SGH doctors provided advice on how to improve one’s bone health through diet and exercises.
Original title: Building blocks of healthy bones
According to the Health Promotion Board, the recommended daily intake for adults aged 19 to 50 is 800mg, and 1,000mg for adults aged 51 and above.
“Eating calcium-rich food is important for bone health. The key is to eat a variety from different food groups,” says Ms Mah Wai Yee, principal dietitian, nutrition services, at Farrer Park Hospital.
Build healthy bones by taking more of the following:
Foods rich in calcium strengthen your bones.
Where to get it: Green leafy vegetables (spinach, mustard greens and kai lan), Chinese cabbage, broccoli, bok choy, beans and legumes, as well as salmon, sardines with edible bones, shrimp, almonds and dairy products (milk, cheese and yogurt).
The body requires adequate amounts of vitamin D to help in the absorption of calcium and phosphorus, another essential mineral.
Where to get it: Fatty fish (such as tuna, mackerel and salmon), beef liver, cheese, egg yolks and mushrooms.
A main component found in bone structure, phosphorus contributes to bone-building cells and bone rigidity.
Mr Gary Chiah, a senior dietitian at Singapore General Hospital (SGH), says that phosphorus can be found in tissue and bodily fluids, as well as certain foods.
Where to get it: Dairy products, wholegrains, legumes, eggs, fish, meat and poultry.
It contributes to the activation of several protein molecules that support bone health, says Ms Cherie Mak, nutritionist, Eat Right Nutrition Consultancy.
It may also have a positive effect on bone mineral density, and decrease the risk of getting a fracture, adds Mr Chiah.
Where to get it: Dark green vegetables such as spinach, kale, broccoli, bok choy, kai lan and chye sim.
Essential for creating new bones, enhancing bone cell function and contributing to bone crystal structure.
Where to get it: Green vegetables, nuts, seeds, wholegrains and legumes.
Meals for bone health
Making bone-healthy meals does not require any fancy or expensive ingredients.
“Choose leaner and more tender cuts of meat, fish and poultry for the elderly,” says Ms Mak.
“Tofu and other soft soya products are other protein sources that are affordable and easy to digest.”
She also recommends dairybased smoothies with fruits and vegetables. When making soups, purée vegetables for a different texture.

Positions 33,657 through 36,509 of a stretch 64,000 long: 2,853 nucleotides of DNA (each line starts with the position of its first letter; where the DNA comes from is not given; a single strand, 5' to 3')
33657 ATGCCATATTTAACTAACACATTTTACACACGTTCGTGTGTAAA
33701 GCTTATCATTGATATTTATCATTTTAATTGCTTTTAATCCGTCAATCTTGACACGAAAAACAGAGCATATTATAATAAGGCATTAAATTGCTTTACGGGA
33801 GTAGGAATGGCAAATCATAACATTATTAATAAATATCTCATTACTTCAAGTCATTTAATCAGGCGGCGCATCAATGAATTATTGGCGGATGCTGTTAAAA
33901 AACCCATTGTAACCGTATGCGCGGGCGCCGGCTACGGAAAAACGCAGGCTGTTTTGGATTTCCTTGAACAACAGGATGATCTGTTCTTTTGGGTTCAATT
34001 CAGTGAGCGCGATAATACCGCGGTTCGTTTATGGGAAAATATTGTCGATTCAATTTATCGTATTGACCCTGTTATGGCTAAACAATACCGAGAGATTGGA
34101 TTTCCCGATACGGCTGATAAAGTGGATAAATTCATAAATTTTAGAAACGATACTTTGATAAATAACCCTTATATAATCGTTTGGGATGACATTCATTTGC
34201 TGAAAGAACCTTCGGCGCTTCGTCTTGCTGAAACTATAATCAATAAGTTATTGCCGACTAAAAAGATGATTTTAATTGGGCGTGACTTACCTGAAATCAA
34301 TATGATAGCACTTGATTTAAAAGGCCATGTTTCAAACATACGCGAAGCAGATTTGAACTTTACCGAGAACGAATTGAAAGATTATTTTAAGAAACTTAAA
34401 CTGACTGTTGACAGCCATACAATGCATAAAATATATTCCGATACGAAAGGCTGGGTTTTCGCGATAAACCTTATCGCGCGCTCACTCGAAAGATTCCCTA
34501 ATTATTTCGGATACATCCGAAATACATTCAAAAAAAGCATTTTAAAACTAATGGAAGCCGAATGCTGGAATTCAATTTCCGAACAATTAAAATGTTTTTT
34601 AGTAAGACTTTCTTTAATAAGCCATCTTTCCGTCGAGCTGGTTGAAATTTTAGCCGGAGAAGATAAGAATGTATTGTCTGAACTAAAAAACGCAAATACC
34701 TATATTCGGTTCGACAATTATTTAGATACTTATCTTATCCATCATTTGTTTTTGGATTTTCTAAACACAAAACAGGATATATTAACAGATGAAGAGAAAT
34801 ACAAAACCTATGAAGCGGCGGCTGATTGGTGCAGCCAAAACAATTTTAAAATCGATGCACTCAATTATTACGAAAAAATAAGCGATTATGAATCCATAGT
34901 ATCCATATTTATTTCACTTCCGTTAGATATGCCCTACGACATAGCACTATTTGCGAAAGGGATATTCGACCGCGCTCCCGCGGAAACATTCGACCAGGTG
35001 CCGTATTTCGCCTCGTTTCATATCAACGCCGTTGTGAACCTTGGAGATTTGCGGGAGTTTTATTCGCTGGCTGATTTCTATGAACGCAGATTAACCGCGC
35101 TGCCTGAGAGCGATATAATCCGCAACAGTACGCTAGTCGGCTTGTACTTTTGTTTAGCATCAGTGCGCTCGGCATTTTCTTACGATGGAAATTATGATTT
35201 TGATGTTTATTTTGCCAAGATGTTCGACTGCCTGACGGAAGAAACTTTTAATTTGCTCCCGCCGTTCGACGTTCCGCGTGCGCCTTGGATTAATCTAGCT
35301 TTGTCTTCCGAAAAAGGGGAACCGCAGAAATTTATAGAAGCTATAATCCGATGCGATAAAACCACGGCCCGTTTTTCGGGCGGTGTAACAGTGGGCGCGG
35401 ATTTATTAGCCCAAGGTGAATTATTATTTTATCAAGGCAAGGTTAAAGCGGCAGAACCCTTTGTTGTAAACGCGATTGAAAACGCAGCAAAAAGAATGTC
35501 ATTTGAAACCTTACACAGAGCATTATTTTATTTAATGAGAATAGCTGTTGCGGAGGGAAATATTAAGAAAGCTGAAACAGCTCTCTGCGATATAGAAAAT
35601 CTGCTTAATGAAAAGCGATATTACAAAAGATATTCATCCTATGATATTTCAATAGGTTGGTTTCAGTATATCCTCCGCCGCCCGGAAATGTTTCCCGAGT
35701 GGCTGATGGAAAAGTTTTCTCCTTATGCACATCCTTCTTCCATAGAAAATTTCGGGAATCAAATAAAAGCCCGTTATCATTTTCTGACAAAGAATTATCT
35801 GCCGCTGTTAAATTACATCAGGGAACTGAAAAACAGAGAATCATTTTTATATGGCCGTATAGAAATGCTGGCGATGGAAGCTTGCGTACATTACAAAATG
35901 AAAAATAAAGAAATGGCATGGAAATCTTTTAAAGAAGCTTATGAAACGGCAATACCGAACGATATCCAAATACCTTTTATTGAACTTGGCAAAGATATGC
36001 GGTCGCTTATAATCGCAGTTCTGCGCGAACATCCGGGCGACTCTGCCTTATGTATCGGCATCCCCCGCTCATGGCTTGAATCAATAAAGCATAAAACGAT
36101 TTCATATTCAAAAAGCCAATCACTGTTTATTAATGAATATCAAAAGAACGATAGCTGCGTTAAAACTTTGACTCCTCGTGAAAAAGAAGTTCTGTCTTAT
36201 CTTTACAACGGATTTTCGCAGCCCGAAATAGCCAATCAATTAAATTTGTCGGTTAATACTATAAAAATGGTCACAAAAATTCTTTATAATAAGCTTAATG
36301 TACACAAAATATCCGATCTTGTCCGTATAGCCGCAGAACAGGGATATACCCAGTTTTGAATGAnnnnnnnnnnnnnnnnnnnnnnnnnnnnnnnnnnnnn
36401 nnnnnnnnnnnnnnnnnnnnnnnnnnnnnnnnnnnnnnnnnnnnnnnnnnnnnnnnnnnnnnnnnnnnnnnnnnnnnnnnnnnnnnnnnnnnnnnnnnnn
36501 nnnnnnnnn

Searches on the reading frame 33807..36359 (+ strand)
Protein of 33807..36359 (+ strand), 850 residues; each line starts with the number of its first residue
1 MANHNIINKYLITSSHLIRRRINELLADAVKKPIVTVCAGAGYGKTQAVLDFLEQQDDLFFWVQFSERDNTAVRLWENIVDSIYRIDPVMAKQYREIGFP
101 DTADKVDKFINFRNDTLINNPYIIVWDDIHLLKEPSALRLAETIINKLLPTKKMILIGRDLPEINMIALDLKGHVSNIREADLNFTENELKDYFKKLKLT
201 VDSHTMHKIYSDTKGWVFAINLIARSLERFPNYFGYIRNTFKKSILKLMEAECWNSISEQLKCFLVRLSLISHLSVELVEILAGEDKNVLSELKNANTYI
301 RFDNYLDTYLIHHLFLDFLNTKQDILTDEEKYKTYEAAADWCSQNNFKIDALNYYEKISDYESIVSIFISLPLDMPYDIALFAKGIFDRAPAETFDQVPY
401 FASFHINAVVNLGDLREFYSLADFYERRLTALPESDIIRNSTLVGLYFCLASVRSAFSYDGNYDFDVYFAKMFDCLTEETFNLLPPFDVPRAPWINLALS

Mr Chiah recommends preparing oats with milk or high calcium soya milk instead of plain water to increase the calcium and phosphorus content.
“In curry dishes, substitute coconut milk with low-fat or fatfree yogurt or milk. This reduces the fat content of the dish, and increases the amount of calcium and phosphorus,” he suggests.
Exercise helps too
According to Dr Manju Chandran, director and senior consultant in the Osteoporosis and Bone Metabolism Unit at Singapore General Hospital’s department of endocrinology, people who lead a sedentary lifestyle are at a higher risk of getting osteoporosis.
She says: “Physical activity is necessary to stimulate bone remodelling, a process that removes old bone and forms new bone. A sedentary lifestyle inhibits this process, leading to inadequate bone formation, and decreases bone strength, making one more susceptible to fractures.”
For those with osteoporosis, Dr Cindy Ng (above), principal physiotherapist at SGH, recommends aerobic-based activities that are weight-bearing, such as brisk walking or step aerobics.
Strengthening or resistance exercises also help maintain bone density by building up large muscle groups.
She also advises avoiding dynamic abdominal exercises such as sit-ups, twisting movements such as golf swings, and workouts that involve repetitive trunk fl exion and high-impact, explosive moves.
EXERCISE AT HOME
Ms Gracelina Koh, rehabilitation manager, Rehab Services, Farrer Park Hospital, recommends the following exercises for those with mild and well-managed osteoporosis and no other medical issues:
- Wall squats
- Wall push-ups
- Tandem stance
- Single-leg balance
- Hamstring stretch
- Calf stretch